HTML 5 has proven to not be the silver bullet everyone hoped for. By their own admission, Facebook’s biggest mistake was betting on HTML 5. While it works well for content, anything more than that needs native performance. Mobile users demand native performance. The first few seconds of any mobile user’s experience is the most important. Users will uninstall or never again open an app if they are dissatisfied in those crucial first moments. So what is the answer if it’s not HTML 5? There’s a case to be made that it’s Xamarin.
What is Xamarin?
It originates from Ximian, a little company that started an open source project called Mono. Mono is an open source framework that implements .NET for non-Windows platforms like iOS, Android, and Linux. After a series of corporate acquisitions and firings (first Novell bought Ximian, then Attachmate bought Novell, and finally Attachmate laid off the former Ximian developers), Mono and the associated technologies are now supported by Xamarin. Their primary product is a cross-platform IDE for mobile development by the same name.
Xamarin applications are written in C# or F#. Those are .NET framework languages, right? How does that work? As mentioned above, Xamarin uses the Mono framework. Mono is like .NET’s younger sibling. Almost all of the .NET framework has been implemented in Mono. There are many open source projects that work in Mono as well. Have an existing .NET library? It works in Mono too, so you can use it on iOS and Android.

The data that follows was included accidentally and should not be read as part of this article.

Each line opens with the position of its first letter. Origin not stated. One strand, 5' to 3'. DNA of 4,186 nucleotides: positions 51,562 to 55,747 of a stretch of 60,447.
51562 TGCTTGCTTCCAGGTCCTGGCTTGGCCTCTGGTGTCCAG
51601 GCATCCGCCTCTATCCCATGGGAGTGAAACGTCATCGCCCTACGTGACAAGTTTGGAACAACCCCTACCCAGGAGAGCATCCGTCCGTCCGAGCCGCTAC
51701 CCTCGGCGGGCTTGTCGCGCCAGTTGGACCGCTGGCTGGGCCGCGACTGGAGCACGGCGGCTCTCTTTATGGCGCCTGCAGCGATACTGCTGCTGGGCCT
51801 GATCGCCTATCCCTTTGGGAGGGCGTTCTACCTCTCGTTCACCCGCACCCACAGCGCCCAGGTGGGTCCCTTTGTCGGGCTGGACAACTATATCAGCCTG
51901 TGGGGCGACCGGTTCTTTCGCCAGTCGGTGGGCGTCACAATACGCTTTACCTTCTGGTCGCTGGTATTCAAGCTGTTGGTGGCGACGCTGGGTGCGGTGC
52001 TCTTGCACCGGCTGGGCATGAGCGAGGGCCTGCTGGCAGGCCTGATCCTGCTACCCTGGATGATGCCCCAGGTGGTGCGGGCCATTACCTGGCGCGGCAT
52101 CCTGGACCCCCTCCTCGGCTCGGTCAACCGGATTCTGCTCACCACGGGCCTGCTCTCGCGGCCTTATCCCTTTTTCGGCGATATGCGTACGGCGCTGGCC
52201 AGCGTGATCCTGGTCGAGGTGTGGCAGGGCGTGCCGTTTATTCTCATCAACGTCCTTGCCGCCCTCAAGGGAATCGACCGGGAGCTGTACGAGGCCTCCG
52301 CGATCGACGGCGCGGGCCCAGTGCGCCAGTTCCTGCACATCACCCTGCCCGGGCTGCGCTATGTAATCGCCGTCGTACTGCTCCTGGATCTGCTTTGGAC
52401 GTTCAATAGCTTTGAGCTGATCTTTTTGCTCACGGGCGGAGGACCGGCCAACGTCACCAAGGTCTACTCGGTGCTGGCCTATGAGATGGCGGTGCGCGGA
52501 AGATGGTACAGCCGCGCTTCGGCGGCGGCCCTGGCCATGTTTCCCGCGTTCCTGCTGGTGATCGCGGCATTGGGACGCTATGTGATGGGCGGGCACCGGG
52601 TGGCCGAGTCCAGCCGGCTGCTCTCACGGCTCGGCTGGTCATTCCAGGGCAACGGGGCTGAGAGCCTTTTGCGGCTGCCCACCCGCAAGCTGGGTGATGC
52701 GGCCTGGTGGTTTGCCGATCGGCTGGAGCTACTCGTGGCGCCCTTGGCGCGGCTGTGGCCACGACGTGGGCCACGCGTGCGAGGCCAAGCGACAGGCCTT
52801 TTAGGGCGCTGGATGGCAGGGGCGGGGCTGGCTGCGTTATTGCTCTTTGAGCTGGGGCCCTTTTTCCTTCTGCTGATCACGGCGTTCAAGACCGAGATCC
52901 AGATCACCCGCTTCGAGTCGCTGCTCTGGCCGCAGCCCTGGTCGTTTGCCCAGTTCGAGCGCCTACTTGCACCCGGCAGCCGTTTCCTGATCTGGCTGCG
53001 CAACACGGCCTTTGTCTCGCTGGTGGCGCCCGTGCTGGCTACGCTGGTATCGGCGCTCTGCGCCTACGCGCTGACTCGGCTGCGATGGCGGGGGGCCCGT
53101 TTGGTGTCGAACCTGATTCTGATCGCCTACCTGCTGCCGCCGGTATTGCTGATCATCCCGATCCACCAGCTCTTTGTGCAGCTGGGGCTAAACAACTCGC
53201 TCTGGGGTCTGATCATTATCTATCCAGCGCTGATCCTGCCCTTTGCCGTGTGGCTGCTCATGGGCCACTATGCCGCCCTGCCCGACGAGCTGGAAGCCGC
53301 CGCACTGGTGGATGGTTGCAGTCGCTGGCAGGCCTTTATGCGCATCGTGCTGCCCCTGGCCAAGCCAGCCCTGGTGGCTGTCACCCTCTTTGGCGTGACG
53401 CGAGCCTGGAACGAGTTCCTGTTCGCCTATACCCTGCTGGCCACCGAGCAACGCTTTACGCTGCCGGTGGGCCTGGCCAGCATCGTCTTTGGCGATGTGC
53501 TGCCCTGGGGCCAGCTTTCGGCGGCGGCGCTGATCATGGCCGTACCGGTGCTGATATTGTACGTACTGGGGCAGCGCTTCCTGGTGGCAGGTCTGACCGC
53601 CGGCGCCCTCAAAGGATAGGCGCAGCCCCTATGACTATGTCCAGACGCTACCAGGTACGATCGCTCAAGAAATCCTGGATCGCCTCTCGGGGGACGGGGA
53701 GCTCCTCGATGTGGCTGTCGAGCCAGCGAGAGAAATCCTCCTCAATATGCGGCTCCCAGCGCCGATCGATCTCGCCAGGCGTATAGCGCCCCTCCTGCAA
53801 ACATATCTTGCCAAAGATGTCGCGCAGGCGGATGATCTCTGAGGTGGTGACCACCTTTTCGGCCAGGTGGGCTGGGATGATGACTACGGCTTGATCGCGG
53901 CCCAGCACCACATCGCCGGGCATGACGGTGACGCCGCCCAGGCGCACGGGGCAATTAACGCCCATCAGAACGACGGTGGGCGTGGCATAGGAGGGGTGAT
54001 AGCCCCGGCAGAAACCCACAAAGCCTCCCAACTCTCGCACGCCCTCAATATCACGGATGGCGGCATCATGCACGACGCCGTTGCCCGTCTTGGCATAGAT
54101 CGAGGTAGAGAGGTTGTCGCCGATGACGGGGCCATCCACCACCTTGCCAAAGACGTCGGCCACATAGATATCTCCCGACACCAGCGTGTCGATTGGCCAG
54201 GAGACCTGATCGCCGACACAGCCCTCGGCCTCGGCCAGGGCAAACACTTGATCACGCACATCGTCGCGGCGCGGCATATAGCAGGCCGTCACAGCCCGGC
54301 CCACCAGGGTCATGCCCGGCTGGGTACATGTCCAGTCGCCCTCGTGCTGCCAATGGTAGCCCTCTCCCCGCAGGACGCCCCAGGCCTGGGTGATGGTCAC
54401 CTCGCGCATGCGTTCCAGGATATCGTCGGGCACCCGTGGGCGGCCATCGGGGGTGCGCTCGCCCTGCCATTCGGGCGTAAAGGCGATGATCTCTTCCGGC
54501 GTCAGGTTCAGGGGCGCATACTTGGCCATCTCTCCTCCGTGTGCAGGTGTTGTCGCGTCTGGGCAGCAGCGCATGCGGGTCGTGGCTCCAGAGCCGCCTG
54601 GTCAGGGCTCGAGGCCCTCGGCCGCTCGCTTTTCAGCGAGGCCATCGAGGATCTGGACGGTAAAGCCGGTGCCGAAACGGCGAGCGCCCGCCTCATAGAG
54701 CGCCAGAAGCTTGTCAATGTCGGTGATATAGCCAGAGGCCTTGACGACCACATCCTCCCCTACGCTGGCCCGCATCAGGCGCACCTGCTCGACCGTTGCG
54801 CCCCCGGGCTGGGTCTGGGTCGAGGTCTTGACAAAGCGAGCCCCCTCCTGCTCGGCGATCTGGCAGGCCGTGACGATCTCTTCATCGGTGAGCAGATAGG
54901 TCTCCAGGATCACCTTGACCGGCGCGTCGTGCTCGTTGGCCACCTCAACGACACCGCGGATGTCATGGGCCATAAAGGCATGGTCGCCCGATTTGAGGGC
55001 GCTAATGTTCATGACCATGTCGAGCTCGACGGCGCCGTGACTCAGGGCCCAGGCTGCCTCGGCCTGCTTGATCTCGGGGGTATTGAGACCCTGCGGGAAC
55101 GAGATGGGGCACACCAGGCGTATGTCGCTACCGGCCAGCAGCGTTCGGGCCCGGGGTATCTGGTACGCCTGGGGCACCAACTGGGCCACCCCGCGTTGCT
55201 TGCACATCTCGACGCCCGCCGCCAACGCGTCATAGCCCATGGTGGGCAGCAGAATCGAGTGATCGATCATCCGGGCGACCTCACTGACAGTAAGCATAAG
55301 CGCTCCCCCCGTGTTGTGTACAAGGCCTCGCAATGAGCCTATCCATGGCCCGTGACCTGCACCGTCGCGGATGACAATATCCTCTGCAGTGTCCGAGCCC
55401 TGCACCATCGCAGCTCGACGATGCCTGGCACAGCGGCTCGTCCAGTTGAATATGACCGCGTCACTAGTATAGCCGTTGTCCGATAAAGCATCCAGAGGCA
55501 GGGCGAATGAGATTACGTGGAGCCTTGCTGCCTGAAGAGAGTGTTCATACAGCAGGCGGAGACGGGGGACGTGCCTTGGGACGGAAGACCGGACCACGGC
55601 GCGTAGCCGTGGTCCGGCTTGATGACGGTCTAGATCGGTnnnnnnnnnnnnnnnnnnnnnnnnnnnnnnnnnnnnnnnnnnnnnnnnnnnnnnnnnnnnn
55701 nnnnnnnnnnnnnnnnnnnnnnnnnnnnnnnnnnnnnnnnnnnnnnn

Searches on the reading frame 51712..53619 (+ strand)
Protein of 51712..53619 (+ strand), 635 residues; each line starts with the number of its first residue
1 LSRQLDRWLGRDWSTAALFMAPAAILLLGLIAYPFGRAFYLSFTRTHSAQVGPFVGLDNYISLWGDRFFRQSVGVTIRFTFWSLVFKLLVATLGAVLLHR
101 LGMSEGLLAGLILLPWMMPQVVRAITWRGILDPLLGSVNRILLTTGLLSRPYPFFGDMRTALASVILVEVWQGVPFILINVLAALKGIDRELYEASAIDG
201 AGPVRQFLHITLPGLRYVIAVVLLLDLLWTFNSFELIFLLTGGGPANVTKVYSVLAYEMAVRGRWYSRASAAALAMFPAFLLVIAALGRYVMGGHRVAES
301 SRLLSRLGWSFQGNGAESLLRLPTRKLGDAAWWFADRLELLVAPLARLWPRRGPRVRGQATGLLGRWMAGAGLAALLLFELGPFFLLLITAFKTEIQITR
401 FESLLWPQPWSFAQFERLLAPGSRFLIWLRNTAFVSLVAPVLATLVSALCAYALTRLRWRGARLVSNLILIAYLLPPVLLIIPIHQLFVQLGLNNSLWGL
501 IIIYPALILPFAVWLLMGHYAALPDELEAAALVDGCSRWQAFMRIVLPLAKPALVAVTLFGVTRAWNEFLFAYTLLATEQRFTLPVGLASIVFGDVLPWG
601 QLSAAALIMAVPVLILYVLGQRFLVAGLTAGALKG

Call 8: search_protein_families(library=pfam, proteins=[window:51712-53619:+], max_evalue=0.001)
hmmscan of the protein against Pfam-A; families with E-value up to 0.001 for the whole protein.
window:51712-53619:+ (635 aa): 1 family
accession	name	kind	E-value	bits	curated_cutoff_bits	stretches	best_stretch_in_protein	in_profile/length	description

Xamarin code compiles to a native application for the platforms you target. This is not just a language converter or some wrapper for a web application. Applications using Xamarin perform just like an application written in the native language of that platform.
Where is the Catch?
There has to be a catch. There always is. Well, Xamarin’s catch is not within the framework itself. It lies in the user interfaces of the targeted devices. The typical Android user will not use an application that looks like an iPhone app, and vice versa. Users have an expected experience, so you have to accommodate for that. Hardware buttons in Android are also different from hardware buttons in iPhone. User interfaces have to be customized to the platform.
That seems like a big catch when first looking at it. However, upon closer inspection, most of a mobile application’s coding is not interfacing with the user but interacting with web services, making calculations, and so on. A big chunk of the maintenance work also lies within the backend of the application. In non-cross-platform applications, one platform’s updates will run behind the other. The fix or update to match the web service will have to be written in its own language. If your web application is also implemented in .NET, code can be shared with the web application too.
Xamarin users are boasting numbers of up to 80% code sharing (see, for example, this talk presented at Xamarin EVOLVE 2013). When you move the application flow into code sharing using libraries like MvvmCross, your code sharing goes even further.
At Infinity, our test drives of Xamarin have left us impressed with the possibilities of the technology. We’re actively seeking projects where we can put our knowledge to a real-world test — maybe yours will be the first?
Tags: technology mobile xamarin dotnet